The goal of this assignment is to implement parametric polymorphism for FUN, according to the rules in handout 5. Once you have a good grasp of the rules, download the code template provided here. The template contains the following key files:
syntax.scala: The Scala code implementing the abstract syntax tree for simply-typed FUN, along with a parser.
scala-parser-combinators.jar: Scala library code necessary for the aforementioned parser to work.
checker.scala: The actual typechecker definition, which you will define.
runTests.pl: A script with which you can test your code
basic_tests: A directory containing simple tests for basic compliance with the handout.
big_tests: A directory containing more complex tests, which test all sorts of interactions between typing rules.
For this assignment, you should
checker.scala, there are a multitude of
positions marked with
??? // FILL ME IN, which
you must replace with concrete implementations. (Recall
??? throws an exception at runtime, but at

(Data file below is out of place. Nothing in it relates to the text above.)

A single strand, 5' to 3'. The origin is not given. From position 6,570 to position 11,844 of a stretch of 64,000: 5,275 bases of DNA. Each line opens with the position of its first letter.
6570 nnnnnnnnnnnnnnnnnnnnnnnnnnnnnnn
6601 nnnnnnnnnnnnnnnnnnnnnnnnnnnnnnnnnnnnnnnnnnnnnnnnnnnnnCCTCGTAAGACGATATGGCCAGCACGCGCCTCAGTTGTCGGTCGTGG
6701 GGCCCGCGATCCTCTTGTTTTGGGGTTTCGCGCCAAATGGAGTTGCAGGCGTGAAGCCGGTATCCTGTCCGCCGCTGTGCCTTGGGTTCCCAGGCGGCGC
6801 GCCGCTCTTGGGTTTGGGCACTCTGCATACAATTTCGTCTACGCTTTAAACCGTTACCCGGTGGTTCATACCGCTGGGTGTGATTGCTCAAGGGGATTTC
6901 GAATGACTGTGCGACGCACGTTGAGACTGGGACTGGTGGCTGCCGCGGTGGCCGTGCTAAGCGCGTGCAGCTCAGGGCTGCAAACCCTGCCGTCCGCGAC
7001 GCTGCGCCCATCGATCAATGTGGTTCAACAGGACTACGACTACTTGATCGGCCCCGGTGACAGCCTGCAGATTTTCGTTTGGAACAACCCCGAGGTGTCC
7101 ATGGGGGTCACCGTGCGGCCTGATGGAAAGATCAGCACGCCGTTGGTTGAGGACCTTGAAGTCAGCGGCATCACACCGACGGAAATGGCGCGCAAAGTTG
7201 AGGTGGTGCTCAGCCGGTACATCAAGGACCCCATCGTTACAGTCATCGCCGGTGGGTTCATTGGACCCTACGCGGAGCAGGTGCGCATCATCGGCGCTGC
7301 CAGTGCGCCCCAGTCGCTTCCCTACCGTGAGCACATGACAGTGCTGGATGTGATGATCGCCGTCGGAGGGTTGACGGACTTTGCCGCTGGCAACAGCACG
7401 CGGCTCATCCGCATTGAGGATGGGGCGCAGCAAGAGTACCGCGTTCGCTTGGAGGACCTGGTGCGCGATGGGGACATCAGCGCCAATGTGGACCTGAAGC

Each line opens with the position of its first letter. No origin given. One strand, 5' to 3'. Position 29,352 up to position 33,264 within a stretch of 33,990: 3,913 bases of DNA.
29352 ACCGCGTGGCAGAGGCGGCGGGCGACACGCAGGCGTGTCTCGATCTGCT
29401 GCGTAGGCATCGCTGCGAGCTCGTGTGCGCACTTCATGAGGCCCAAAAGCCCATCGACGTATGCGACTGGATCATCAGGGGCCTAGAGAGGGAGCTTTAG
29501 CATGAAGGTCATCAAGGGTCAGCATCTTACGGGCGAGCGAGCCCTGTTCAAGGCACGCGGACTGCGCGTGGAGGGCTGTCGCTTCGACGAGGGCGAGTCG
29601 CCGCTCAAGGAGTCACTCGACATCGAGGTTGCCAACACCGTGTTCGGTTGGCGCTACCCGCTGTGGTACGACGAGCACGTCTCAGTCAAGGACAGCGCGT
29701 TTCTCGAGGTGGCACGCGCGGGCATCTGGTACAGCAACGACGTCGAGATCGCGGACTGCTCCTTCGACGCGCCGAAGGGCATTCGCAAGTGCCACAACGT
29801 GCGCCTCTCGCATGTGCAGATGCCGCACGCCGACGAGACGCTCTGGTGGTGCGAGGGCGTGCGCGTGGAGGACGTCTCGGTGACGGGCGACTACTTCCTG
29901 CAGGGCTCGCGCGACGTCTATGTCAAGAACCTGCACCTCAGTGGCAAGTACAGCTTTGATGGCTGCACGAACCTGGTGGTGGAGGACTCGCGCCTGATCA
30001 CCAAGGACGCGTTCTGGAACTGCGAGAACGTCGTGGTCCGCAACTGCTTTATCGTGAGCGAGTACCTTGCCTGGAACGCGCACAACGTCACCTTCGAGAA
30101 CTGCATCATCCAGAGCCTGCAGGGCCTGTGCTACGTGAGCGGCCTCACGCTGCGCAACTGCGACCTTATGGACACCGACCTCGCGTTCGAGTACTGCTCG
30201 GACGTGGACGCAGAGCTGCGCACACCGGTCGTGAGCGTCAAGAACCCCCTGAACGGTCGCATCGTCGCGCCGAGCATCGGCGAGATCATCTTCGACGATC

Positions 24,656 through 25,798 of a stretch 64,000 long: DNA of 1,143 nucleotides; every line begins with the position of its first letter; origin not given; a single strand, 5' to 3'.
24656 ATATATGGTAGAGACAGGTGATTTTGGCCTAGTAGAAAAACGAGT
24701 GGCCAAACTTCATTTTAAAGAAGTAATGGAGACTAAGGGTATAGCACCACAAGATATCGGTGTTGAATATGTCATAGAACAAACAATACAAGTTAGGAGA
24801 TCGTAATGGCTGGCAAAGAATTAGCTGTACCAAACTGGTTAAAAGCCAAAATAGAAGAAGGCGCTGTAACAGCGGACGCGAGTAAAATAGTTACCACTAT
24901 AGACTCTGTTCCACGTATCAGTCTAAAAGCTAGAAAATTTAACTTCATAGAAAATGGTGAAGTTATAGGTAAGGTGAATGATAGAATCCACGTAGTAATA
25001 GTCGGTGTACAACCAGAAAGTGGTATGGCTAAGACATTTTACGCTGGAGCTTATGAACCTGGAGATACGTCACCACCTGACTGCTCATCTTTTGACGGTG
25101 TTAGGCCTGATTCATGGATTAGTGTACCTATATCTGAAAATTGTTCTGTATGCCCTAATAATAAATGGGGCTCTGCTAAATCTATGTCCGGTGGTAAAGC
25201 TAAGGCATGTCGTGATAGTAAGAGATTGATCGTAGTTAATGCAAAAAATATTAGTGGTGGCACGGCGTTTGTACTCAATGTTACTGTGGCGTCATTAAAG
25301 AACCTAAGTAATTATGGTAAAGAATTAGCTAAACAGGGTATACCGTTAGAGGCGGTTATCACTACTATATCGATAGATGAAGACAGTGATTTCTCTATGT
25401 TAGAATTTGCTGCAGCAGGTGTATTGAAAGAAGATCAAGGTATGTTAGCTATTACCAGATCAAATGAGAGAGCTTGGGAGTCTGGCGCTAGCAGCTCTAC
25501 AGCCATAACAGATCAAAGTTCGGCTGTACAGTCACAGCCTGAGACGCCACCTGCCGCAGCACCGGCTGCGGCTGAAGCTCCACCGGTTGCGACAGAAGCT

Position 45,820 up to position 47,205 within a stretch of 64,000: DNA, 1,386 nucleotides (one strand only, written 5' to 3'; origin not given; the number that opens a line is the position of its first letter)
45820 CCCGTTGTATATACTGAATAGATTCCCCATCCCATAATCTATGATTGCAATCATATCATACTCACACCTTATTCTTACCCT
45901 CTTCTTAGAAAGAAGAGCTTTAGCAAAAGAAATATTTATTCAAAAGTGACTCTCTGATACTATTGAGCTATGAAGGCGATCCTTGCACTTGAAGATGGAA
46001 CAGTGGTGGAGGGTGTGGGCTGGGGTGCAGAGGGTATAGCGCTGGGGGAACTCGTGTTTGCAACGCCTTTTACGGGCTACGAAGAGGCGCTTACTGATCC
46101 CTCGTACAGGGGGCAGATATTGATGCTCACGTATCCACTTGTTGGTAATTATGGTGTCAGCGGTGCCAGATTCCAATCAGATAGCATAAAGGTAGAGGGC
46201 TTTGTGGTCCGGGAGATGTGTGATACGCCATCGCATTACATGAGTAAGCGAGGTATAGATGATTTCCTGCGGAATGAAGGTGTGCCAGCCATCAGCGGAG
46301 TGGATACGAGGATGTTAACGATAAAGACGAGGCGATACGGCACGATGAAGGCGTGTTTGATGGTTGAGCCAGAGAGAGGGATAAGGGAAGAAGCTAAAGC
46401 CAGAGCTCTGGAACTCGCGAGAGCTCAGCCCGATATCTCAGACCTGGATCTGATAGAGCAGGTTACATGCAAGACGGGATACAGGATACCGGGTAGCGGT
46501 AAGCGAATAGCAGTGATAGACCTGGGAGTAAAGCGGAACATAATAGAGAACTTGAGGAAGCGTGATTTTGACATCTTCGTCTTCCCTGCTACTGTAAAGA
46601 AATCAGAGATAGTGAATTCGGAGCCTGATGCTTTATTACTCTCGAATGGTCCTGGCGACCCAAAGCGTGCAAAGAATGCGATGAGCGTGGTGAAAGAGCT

compile time is automatically of whatever type you desire.
This will allow you to compile your code incrementally.)
Each of the implementations for
model something from handout 3.
For this assignment, you will need to
scala-parser-combinators.jar onto your
classpath if you are on one of the CSIL machines. With this
in mind, you can compile and run your code like so:
scalac -cp scala-parser-combinators.jar *.scala scala -cp scala-parser-combinators.jar:. Checker basic_tests/good_call1.fun
For testing your code, you can run the provided
runTests.pl script, like so:
./runTests.plBefore running, make sure your code compiles. Tests which begin with “good” should typecheck, whereas tests which begin with “bad” should not typecheck. The script assumes that ill-typed programs emit the string “Illtyped”, and well-typed programs emit the string “well-typed”. As such, on error conditions the script may print
UNKNOWN, or, worse yet, give incorrect results. Use the script with caution!
For ease of debugging, your code should be as close to the typing rules as possible. Code that deviates from the mathematical definition is generally difficult to reason about, since it becomes less clear where bugs are relative to the typing rules.
The vast majority of the rules can be copied over from assignment 3, without any modification. Two notable exceptions are the rules which implement constructors and pattern matching.
turnin all files required to compile your code.
The command below should suffice:
turnin assign4@cs162 syntax.scala checker.scala